Wednesday, September 06, 2006

W.R.: Mysteries of the Organism (1971)

W.R.: Mysteries of the Organism (Dusan Makavejev, 1971)
Croatian Title: W.R. - Misterije organizma

There's so many unconnected things happening in Dusan Makavejev's W.R.: Mysteries of the Organism that the words confusing, sloppy, whimsical aren't far-fetched descriptions of the film. The film starts with a documentary on Wilhelm Reich (the W.R. in the title) that focuses on Reich's political and psychosexual theories that resulted to his incarceration and death. The bulk of the film however is a satiric narrative that somehow pokes fun at the restrictions of communism, the liberalities of democracy, and the cowardice of everything in between. In between scenes are snippets from an archived melodrama on Stalin's life, an interview with a glam gender-bender, several footages inside a mental hospital, and continuations of the documentary discussing Reich's work. The film is an utter hodgepodge: messy, unbearably tactless, yet fascinatingly insightful. I'd like to describe Makavejev's filmmaking as Godard without class, finesse and limitations.

The interconnections between the different scenes are tedious. Reich's teachings seem to mirror Makavejev's philosophy of sexual freedom, being ousted from politics. It's desirous that Makavejev begin the film with the documentary instead of plunging his audiences head on to a warped yet wondrous take on sexual politics within the sphere of realtime politics. Reich is described in the documentary as an odd fellow who escaped to America after being persecuted in his native land for his experiments. Yet even in America where freedom is supposedly the driving force of the great American dream, his experiments are considered far too communist or too eccentric and that eventually led to his demise. Reich's experiments feel like new age stuff, a mixed bag of sexual freedom, naturalism, and psychological hooplah that feels more pornographic and immoral, than medical.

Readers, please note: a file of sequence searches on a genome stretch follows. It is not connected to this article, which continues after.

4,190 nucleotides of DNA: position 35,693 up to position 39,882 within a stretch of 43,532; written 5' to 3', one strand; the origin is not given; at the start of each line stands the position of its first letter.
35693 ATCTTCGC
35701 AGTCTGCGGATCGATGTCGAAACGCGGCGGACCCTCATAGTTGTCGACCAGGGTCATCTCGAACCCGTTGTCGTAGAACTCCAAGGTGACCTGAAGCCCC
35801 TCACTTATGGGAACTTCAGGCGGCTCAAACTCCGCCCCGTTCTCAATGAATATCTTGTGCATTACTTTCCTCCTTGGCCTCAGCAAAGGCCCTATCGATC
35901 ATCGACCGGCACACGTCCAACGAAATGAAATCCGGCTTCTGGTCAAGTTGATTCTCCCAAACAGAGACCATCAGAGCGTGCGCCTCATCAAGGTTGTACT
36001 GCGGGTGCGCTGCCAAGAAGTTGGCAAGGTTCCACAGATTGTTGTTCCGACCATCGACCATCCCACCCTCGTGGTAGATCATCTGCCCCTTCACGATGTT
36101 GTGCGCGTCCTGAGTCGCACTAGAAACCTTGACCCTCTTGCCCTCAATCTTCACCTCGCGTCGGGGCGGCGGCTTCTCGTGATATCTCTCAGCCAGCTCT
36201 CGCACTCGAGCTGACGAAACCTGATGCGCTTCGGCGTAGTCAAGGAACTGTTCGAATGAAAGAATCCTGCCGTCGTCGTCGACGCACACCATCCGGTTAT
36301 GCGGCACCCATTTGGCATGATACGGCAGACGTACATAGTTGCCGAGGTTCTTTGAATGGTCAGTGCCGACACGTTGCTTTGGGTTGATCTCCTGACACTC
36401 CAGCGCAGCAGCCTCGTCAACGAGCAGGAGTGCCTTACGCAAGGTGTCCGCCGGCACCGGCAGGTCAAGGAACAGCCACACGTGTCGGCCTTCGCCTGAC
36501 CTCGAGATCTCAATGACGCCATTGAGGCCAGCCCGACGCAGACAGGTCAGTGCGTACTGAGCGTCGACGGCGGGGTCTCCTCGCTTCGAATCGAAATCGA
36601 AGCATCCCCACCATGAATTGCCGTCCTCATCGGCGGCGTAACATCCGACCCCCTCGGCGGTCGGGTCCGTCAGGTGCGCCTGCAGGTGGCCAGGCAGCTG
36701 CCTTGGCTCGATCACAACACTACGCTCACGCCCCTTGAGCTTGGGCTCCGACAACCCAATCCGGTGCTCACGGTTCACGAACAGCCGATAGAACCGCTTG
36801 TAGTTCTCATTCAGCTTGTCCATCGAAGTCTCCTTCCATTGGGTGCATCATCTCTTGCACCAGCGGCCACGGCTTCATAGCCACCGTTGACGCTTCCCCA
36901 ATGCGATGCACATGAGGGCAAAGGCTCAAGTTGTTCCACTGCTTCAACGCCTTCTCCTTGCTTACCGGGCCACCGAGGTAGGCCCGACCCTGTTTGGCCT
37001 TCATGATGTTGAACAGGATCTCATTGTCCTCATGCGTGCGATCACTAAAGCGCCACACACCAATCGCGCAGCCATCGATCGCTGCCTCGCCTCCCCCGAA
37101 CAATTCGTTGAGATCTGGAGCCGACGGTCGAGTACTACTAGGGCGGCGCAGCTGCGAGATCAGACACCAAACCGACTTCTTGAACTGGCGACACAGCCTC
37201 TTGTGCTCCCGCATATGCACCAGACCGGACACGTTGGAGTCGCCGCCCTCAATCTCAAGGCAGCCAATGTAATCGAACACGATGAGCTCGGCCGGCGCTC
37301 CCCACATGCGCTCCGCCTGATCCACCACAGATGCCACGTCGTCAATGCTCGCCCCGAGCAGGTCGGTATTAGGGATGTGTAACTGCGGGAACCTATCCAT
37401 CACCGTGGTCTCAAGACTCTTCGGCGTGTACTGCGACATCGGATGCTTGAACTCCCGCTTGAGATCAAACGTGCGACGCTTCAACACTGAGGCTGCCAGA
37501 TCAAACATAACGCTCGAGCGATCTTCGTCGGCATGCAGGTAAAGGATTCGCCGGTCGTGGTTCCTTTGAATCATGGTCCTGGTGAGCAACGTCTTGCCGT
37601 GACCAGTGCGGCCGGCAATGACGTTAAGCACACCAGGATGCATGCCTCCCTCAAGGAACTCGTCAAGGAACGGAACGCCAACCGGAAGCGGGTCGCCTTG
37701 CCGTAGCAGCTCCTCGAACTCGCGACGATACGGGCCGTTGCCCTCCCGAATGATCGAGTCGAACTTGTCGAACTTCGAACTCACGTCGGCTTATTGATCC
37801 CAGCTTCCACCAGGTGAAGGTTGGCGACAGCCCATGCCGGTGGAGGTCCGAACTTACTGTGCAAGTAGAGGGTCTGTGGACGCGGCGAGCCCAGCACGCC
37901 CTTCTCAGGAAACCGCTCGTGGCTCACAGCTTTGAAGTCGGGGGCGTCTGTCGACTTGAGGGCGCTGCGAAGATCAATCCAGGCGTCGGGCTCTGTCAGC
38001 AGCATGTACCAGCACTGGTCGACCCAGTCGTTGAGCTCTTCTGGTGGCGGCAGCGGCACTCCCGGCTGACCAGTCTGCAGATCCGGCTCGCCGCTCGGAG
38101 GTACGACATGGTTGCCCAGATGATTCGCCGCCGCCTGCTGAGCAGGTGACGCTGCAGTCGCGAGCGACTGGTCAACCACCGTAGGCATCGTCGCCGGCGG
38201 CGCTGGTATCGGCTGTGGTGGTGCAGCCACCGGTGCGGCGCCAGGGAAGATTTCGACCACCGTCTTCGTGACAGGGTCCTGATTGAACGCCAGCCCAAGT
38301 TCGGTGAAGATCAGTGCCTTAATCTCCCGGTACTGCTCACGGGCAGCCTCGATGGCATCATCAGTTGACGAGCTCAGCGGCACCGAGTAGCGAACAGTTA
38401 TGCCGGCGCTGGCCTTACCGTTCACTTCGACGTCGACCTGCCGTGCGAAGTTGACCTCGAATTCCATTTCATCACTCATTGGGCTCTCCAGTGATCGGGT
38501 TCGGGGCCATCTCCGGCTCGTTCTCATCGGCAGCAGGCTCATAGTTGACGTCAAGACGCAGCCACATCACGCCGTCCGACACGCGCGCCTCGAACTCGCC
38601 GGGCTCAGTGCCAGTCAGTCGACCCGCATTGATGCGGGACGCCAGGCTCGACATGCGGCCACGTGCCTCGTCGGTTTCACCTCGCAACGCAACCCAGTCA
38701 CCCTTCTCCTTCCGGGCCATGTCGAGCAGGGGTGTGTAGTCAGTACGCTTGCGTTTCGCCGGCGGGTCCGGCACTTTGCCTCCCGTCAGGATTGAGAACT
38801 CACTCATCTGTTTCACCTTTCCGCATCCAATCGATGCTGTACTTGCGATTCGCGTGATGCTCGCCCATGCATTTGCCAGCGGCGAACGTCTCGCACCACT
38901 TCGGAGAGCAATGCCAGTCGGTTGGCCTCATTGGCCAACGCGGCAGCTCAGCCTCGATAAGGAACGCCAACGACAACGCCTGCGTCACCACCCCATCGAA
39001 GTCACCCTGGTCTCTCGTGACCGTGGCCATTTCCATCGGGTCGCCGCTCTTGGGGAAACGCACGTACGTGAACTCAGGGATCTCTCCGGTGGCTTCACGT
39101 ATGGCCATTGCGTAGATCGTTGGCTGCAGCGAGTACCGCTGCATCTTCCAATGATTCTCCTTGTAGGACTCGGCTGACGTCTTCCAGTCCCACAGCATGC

More interesting is the narrative, a giddy satire that ends in a crass tragedy. Milena (Milena Dravic) has been espousing sexual freedom within the rigid communist society of Belgrade. She believes that sexual freedom is part and parcel of the beliefs and the philosophy of a socialist state. In a humor-filled scene, Milena starts preaching his beliefs in front of her crowded tenement when an old neighbor scoffs at her roommate who is again having sex with a stranger. Milena falls in love with a visiting ice skater (Ivica Vidovic), who misunderstands her sexual philosophy despite the fact that they are both communists. The narrative sparks in extreme satire when Milena achieves the orgasm she desires from the Russian ultra-communist, she is entreated to be beheaded and even without a body, she continues to preach sexual freedom and delights in the fact that her goals have been achieved: a true martyr of the sexual revolution she espouses, as she continues in liberating despite the fact that she is without the body for which to derive pleasure in liberation.

Makavejev's film has been described as revolutionary, and is even compared to Orson Welles' Citizen Kane. I disagree. Makavejev owes much to Godard and other experimental filmmakers and documentarians and nothing really new is contributed to filmmaking with this piece. It's insightful in its crassness and bluntness. Much of Makavejev's messages have become cryptic because of the fact that Soviet socialism has been declining and the scenario wherein Majavejev sets his preachings have become lost in history. It's still an interesting film, probably at par with Godard's more political works, than Welles.

1 comment:

Lichanos said...

It's been a long time since I've seen a Goddard film, but I don't recall ever laughing at one. This film is brilliant: biting, humane, hilarious, subversive, sexy, deliciously and outrageously ironic.